What to do if I have a registered certified tradename being used without my permission?

UPDATED: Nov 8, 2011

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What to do if I have a registered certified tradename being used without my permission?

What is the minimum/maximum amount of money I can charge for its use?

Asked on November 8, 2011 under Business Law, Texas


SJZ, Member, New York Bar / FreeAdvice Contributing Attorney

Answered 11 years ago | Contributor

You can send the infringer (the one infringing on, or violating, your trademark) what is known as a "cease and desist" letter, demanding that they stop doing so. The letter should provide proof of the fact that the trademark is registered. You can also in your letter offer to allow them to license the trademark from you. If they won't stop using it and won't pay you what you consider a fair licensing fee, you can then sue them, seeking both monetary damages and an order barring them from violating your trademark.

There are no minimums or maximums: the amount of potential damages, if you  sue and win, will be based on the circumstances. The larger, better established, and more lucrative your business, the more valuable your trademark, and the more you could potentially recover. For example, Domino's Pizza can recover much more in damages for trademark infringement than our local, one location "Mr. Dino's Pizzeria," even though Mr. Dino's has it all them in terms of quality, at least in my opinion.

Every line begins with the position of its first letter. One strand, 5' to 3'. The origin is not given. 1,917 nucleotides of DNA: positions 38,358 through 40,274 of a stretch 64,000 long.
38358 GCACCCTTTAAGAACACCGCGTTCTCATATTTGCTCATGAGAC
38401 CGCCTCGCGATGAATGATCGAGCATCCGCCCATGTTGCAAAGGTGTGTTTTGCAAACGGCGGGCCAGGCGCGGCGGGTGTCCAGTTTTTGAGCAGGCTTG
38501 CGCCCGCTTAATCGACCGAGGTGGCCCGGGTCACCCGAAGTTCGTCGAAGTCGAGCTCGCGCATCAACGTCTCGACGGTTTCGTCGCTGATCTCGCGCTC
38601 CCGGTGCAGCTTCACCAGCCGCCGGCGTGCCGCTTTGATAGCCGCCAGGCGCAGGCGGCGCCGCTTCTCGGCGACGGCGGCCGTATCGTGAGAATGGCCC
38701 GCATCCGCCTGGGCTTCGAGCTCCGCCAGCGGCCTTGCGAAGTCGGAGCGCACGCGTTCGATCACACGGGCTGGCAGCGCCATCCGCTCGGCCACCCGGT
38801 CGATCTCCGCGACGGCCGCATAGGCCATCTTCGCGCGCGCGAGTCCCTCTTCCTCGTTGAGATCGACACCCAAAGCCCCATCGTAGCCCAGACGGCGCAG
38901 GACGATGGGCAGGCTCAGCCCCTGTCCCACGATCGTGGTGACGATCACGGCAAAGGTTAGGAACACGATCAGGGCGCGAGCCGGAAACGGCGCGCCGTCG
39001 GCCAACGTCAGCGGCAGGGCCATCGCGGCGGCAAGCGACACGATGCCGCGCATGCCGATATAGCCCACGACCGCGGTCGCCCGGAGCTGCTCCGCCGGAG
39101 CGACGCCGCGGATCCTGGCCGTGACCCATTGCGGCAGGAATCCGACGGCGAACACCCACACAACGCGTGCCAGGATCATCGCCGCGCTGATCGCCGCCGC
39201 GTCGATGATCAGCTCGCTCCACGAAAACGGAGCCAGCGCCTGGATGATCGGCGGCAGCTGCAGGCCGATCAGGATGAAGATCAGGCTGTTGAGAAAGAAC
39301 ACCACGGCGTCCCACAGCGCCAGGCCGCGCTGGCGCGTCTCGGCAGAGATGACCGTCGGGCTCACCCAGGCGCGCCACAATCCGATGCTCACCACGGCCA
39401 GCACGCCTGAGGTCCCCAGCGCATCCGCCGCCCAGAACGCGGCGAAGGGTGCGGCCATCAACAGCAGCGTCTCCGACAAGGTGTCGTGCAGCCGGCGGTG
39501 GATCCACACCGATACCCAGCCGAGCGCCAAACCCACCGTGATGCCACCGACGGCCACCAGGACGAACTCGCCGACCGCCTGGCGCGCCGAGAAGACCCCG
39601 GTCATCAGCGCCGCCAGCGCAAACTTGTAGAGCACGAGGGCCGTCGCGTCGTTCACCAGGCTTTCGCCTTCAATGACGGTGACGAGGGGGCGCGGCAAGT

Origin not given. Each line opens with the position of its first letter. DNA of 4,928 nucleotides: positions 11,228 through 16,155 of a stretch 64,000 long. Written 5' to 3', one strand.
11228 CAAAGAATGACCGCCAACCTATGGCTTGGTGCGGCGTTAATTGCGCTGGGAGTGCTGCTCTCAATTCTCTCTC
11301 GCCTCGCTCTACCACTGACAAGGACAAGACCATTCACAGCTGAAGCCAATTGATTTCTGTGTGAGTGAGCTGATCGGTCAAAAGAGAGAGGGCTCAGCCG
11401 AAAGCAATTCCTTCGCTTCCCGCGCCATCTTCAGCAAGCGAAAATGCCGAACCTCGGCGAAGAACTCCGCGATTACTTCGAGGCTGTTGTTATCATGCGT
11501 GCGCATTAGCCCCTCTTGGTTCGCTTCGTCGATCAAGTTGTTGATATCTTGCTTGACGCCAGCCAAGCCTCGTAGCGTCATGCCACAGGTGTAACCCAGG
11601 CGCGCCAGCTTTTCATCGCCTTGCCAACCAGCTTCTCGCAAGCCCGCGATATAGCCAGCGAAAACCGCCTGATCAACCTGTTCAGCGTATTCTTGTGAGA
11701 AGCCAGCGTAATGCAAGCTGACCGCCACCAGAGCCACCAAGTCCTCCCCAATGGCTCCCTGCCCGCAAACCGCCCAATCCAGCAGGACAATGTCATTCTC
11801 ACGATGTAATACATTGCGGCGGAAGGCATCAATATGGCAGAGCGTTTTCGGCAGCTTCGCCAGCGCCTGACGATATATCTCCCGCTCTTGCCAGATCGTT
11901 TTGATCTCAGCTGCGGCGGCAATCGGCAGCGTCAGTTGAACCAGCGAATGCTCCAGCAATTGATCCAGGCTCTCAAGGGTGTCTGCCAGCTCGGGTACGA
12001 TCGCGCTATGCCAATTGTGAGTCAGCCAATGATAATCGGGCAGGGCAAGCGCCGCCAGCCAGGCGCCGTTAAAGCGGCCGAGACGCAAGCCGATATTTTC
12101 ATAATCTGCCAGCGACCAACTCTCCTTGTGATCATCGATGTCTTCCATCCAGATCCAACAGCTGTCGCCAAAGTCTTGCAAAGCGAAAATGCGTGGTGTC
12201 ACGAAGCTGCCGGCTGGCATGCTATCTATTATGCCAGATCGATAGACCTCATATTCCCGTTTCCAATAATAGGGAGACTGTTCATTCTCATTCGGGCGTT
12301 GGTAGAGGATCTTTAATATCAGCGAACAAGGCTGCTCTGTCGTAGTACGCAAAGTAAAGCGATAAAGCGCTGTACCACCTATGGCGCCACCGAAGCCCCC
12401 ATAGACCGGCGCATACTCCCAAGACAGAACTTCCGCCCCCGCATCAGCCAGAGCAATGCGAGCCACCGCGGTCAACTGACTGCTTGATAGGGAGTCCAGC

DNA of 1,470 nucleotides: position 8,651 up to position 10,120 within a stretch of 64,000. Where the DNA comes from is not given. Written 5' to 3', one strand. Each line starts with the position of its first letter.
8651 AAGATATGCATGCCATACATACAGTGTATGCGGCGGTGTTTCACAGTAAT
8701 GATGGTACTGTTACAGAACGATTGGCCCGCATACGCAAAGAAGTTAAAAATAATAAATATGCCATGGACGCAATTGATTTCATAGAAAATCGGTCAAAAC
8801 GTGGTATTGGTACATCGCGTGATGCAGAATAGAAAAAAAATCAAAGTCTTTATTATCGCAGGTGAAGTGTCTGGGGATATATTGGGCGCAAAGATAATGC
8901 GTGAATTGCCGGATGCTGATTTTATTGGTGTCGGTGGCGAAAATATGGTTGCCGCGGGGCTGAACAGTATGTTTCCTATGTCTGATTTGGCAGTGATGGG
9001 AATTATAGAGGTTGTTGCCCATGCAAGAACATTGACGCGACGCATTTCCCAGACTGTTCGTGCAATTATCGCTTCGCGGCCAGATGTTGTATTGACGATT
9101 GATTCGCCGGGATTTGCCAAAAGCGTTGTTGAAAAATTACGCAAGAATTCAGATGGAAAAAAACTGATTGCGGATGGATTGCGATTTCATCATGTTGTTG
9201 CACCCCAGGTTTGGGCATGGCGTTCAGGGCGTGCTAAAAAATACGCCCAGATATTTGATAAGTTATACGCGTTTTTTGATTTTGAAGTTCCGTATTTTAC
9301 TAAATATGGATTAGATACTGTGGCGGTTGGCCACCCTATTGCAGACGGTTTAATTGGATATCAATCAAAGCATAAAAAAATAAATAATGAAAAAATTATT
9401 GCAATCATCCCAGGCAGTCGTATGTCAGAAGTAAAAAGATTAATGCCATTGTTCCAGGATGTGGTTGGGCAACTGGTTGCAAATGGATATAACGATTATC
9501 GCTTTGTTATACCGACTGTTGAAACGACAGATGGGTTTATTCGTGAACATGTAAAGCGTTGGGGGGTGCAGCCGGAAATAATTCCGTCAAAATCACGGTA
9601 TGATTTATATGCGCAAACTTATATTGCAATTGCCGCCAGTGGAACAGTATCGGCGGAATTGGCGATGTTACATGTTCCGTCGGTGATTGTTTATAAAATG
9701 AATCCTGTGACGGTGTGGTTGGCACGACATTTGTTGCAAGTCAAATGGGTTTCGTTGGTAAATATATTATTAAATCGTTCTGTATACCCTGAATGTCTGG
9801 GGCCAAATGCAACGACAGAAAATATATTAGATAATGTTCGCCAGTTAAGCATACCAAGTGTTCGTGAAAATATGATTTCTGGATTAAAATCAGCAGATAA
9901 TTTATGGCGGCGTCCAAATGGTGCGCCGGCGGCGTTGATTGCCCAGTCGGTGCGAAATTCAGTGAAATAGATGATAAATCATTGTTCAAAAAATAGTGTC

In terms of what you could negotiate as a license fee--you can ask for whatever you want. They'll pay as little as they can, bearing in mind the value of using the mark. Presumably, if you're both motivated and flexible, you'll meet in the middle--basically, you can get whatever  you can get them to pay.

IMPORTANT NOTICE: The Answer(s) provided above are for general information only. The attorney providing the answer was not serving as the attorney for the person submitting the question or in any attorney-client relationship with such person. Laws may vary from state to state, and sometimes change. Tiny variations in the facts, or a fact not set forth in a question, often can change a legal outcome or an attorney's conclusion. Although AttorneyPages.com has verified the attorney was admitted to practice law in at least one jurisdiction, he or she may not be authorized to practice law in the jurisdiction referred to in the question, nor is he or she necessarily experienced in the area of the law involved. Unlike the information in the Answer(s) above, upon which you should NOT rely, for personal advice you can rely upon we suggest you retain an attorney to represent you.

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